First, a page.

Is the Chinese food served up in our restaurants or roadside shacks the real thing? Find out from Discovery Travel & Livings popular host and chef Kylie Kwong, who rediscovers her Chinese heritage by exploring the food and culture of China in her new series Kylie Kwong: My China, which beams every Tuesday at 10pm. This nine-part series is a culinary travelogue that follows Kylie to nine cities as she explores the homeland of her ancestors. The 40-year-old restaurateur based in Sydney, Australia, speaks to t2 about distinct flavours and textures of Chinese cuisine and its health quotient.
How is your third series different from earlier ones?
The first show was on the different types of food that I love to cook, shot in Sydney. Only two episodes of the second show were shot in China, the rest being shot in Sydney. This is as much a travel show as it is on food. We have covered history and information about the different provinces that we have visited. The food of rural China is quite textured. The show has also used a lot of text and recipes from my book called My China.
Chinese food is very popular in India. You also must have seen Chinese cuisine served in Australia. How authentic is the food served as Chinese in countries outside China?
I have seen Chinese cuisine in UK, France, Italy, Germany and the US as well. Chinese people live in each of these countries and they cook according to what they think is the local taste. On visiting China, I discovered the amazing array of vegetables that is cooked in the provinces. But they use a lot of preservatives. Also the seafood, meat and poultry have a different flavour there than what I, being born in a less polluted physical environment, am used to.
How do you purge the food of the unhealthy influences?
My passion is organic food. So I cook using the same recipe but with organic ingredients. I believe your cooking is only as well as the produce. Also I avoid using monosodium glutamate (MSG) that I found people using in China. The cooking methods for Chinese cuisine — smoking, braising, master stocks — draw on a five-thousand-year-old culture. One can always improve upon them. We have such beautiful flavouring agents — Chinese black vinegar, soy sauce, sesame oil, peanut oil. So why use preservatives? MSG gives a dish an instant sweet and salty flavour. One teaspoon of that and every dish tastes the same. I call it the Chinese restaurant flavour.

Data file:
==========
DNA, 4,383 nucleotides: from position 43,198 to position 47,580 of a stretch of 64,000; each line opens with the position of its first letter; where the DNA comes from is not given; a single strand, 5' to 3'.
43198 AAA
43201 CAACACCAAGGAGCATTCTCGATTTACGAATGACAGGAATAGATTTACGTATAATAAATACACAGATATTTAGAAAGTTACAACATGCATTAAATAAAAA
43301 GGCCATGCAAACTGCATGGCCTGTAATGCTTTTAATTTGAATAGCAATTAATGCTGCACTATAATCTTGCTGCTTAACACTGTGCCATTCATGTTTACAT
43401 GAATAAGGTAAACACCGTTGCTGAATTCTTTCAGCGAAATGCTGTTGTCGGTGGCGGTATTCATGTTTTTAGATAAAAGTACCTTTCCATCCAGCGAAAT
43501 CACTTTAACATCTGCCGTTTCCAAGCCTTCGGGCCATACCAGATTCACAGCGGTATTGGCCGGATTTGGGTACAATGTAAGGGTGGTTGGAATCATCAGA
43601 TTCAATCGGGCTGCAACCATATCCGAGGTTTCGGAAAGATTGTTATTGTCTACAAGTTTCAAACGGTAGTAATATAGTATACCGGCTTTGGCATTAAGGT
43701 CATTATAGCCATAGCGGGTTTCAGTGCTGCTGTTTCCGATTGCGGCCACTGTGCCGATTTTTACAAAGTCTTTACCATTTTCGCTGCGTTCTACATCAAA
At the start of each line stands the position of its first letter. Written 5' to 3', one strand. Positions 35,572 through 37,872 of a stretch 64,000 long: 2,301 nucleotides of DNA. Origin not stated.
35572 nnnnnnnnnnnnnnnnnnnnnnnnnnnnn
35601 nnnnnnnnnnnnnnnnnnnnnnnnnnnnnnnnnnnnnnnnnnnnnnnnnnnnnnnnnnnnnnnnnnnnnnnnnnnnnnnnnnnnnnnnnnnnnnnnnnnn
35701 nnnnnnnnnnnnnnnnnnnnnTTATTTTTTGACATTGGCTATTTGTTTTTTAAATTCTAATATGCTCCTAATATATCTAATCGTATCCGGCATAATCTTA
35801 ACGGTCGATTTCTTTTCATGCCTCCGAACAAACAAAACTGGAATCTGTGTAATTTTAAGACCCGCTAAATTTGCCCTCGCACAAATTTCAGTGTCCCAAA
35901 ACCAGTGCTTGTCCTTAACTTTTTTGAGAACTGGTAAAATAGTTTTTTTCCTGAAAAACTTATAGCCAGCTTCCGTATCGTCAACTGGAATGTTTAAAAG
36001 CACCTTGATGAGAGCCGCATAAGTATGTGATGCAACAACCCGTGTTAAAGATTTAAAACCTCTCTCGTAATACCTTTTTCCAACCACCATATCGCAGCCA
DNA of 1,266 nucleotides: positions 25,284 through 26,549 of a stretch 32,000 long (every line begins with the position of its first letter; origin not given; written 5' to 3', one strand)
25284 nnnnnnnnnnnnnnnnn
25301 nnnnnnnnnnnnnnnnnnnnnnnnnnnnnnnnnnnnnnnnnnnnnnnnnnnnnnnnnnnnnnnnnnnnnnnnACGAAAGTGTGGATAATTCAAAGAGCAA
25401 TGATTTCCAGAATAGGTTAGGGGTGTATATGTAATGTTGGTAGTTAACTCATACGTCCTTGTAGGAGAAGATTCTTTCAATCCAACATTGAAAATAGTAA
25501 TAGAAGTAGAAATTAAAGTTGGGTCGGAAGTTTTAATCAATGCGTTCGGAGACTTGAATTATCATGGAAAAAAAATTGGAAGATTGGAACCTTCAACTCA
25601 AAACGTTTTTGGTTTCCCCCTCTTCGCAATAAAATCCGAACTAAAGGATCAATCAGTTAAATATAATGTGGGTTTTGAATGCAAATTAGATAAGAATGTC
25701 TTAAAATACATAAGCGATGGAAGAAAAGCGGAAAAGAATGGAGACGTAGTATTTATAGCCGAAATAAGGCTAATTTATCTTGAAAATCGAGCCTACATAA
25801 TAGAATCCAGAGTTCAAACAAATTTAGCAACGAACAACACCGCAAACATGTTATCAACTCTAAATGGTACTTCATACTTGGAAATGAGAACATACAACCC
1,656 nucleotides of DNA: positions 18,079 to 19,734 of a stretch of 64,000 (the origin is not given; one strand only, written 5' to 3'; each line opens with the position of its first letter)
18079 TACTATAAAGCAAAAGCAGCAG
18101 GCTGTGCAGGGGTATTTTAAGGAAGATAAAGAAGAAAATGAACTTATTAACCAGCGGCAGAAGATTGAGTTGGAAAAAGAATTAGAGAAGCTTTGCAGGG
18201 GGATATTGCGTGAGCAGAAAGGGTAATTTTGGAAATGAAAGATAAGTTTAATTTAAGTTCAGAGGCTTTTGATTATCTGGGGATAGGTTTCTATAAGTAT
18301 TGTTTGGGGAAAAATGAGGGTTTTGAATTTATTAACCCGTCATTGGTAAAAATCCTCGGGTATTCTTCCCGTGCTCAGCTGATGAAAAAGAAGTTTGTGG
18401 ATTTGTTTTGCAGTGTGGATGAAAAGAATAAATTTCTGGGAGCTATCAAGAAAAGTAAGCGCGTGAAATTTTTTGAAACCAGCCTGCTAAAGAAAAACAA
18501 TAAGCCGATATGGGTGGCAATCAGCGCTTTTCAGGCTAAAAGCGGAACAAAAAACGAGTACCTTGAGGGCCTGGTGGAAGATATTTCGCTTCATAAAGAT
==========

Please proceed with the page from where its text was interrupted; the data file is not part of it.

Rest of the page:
Why is MSG to be avoided?
Many people are allergic to MSG. I get all brashy. One can also get headache and feel thirsty.
Do you tell traditionalists not to use MSG on the show?
We have covered food served in restaurants as well as by vendors on the streets. I watch their cooking and respect what they do. Then I cook the same thing my way, commenting on what I liked and did not like about what we saw.
What is the best dish that you learnt on the trip?
The discovery this time has been Stir-fried Pumpkin in Black Bean Sauce that I picked up from my great grandfathers village in Guangdong province of south China. In China, a lot of dishes are made with everyday inexpensive ingredients. Our ancestors were so humble and versatile. In fact, all Asian food, mine and yours included, is so creative that one need not waste anything. Western cuisine wastes a lot. Such habits are linked to climate change and other evils.
Finally, why did you choose cooking as a vocation?
I love eating. My mother cooked beautiful food. My childhood memories are about food, family and parties at home. Even now, I am happiest when shopping at a food market.